January 13, 2008

Case Study - Pharmacy Kiosks Still No Go in Illinois

Self-service prescription pharmacy kiosk time savers are still on hold due to legislature still drafting security procedures. and once those are finalized still may not be implemented.

:: TheSouthern.com - Southern Illinois' Homepage ::

Region not guaranteed to get pharmacy kiosks
By Blackwell Thomas, The Southern
Saturday, January 12, 2008 11:03 PM CST
CARBONDALE - As part of new reforms to state pharmacy laws, Illinois drug stores have the right to install kiosks where customers can pick up prescriptions to avoid waiting in long lines.

But don't expect to see any of these timesavers in Southern Illinois anytime soon.

The specific rules of the law, which will outline security procedures for the dispensers, are still being drafted at the state level, meaning at least another 90-day wait until they can be installed. And once the rules are drafted and security technology crafted, there is no guarantee that Southern Illinois has enough demand to support drug-dispensing machines.

Murphysboro pharmacist Joe Palmer said Thursday that he doesn't see a need for the dispensers.

"I've been in stores before where people have to wait quite a long time but I really don't know whether things are to that degree here in Southern Illinois," he said. "People don't want to stand in line and wait in line very long but we are not there yet."

Echoing Palmer, Michael Polzin, a spokesman for Walgreens, said the company tested an automated kiosk in Southern California last year but the demand was not great enough to justify keeping it. The machine was axed after just a few months.

"There are no plans at this time to do anything like that in Illinois," he said. "I don't know about further down the road. Pharmacies are always changing and evolving; you don't know definitively where it might lead."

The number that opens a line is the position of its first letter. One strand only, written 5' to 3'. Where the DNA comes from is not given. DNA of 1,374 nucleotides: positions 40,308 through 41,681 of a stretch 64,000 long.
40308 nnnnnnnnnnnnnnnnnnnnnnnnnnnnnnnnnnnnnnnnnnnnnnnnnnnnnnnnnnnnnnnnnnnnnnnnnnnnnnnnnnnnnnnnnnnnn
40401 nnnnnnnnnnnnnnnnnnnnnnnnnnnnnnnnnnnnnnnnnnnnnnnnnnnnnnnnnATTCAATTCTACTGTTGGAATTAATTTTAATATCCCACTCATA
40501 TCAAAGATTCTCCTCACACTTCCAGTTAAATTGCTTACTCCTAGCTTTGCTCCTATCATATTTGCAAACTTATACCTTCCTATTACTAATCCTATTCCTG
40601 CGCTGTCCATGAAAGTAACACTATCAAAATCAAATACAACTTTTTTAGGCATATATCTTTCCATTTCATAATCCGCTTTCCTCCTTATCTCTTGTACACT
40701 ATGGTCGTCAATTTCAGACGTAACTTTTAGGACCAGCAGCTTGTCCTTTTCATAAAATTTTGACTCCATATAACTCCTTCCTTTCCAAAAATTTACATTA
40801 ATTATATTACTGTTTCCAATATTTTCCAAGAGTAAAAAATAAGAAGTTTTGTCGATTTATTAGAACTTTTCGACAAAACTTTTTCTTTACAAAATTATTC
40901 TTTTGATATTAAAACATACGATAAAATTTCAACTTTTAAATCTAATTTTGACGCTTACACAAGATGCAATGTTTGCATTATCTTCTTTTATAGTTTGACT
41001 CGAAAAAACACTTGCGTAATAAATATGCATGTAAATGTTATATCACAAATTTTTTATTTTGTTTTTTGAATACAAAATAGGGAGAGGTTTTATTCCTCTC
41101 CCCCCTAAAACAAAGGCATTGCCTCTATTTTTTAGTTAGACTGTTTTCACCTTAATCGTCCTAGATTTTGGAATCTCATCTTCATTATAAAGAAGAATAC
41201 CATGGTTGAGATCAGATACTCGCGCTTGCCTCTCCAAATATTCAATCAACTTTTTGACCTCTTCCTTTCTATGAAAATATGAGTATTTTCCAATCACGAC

But, if a group of local elderly prescription drug users is any indicator, pharmacies won't be driven to use the kiosks in the near future.

Ninety-year old Ruth Parker said she was concerned that seniors might have trouble with the technology.

"How are they going to know how to use a machine?" she said, while sitting with a group of nine fellow residents at Liberty Estates retirement home in Carbondale. "

Collectively, the group questioned the dependability of a machine to avoid getting the prescriptions wrong and who would be held accountable if a mistake is made.

"I take 13 different (prescription pills) a day," said resident Vera Phillips, who gets her medication from a mail-order pharmacy. "I can't afford to get the wrong one (medication)."

That's why the state is taking its time to draft the rules that will outline safety procedures, said Sue Hofer, a spokesperson for the Department of Financial and Professional Regulation.

"This is a public health matter and we want to make sure the right person gets the right prescription," she said. "We want to make sure it's convenient for the customer but also ensure that the customer gets the direct care and service that a pharmacist can provide."

That's all well and good, said Parker, the resident at Liberty Estates, but it doesn't address the issue of the technology.

After someone joked about not being able to use a pop machine, much less an automated drug dispenser requiring different verifications and passwords, Parker said she was having enough trouble with her iPod.

"It's driving me crazy," she laughed.

Posted by staff at January 13, 2008 07:59 AM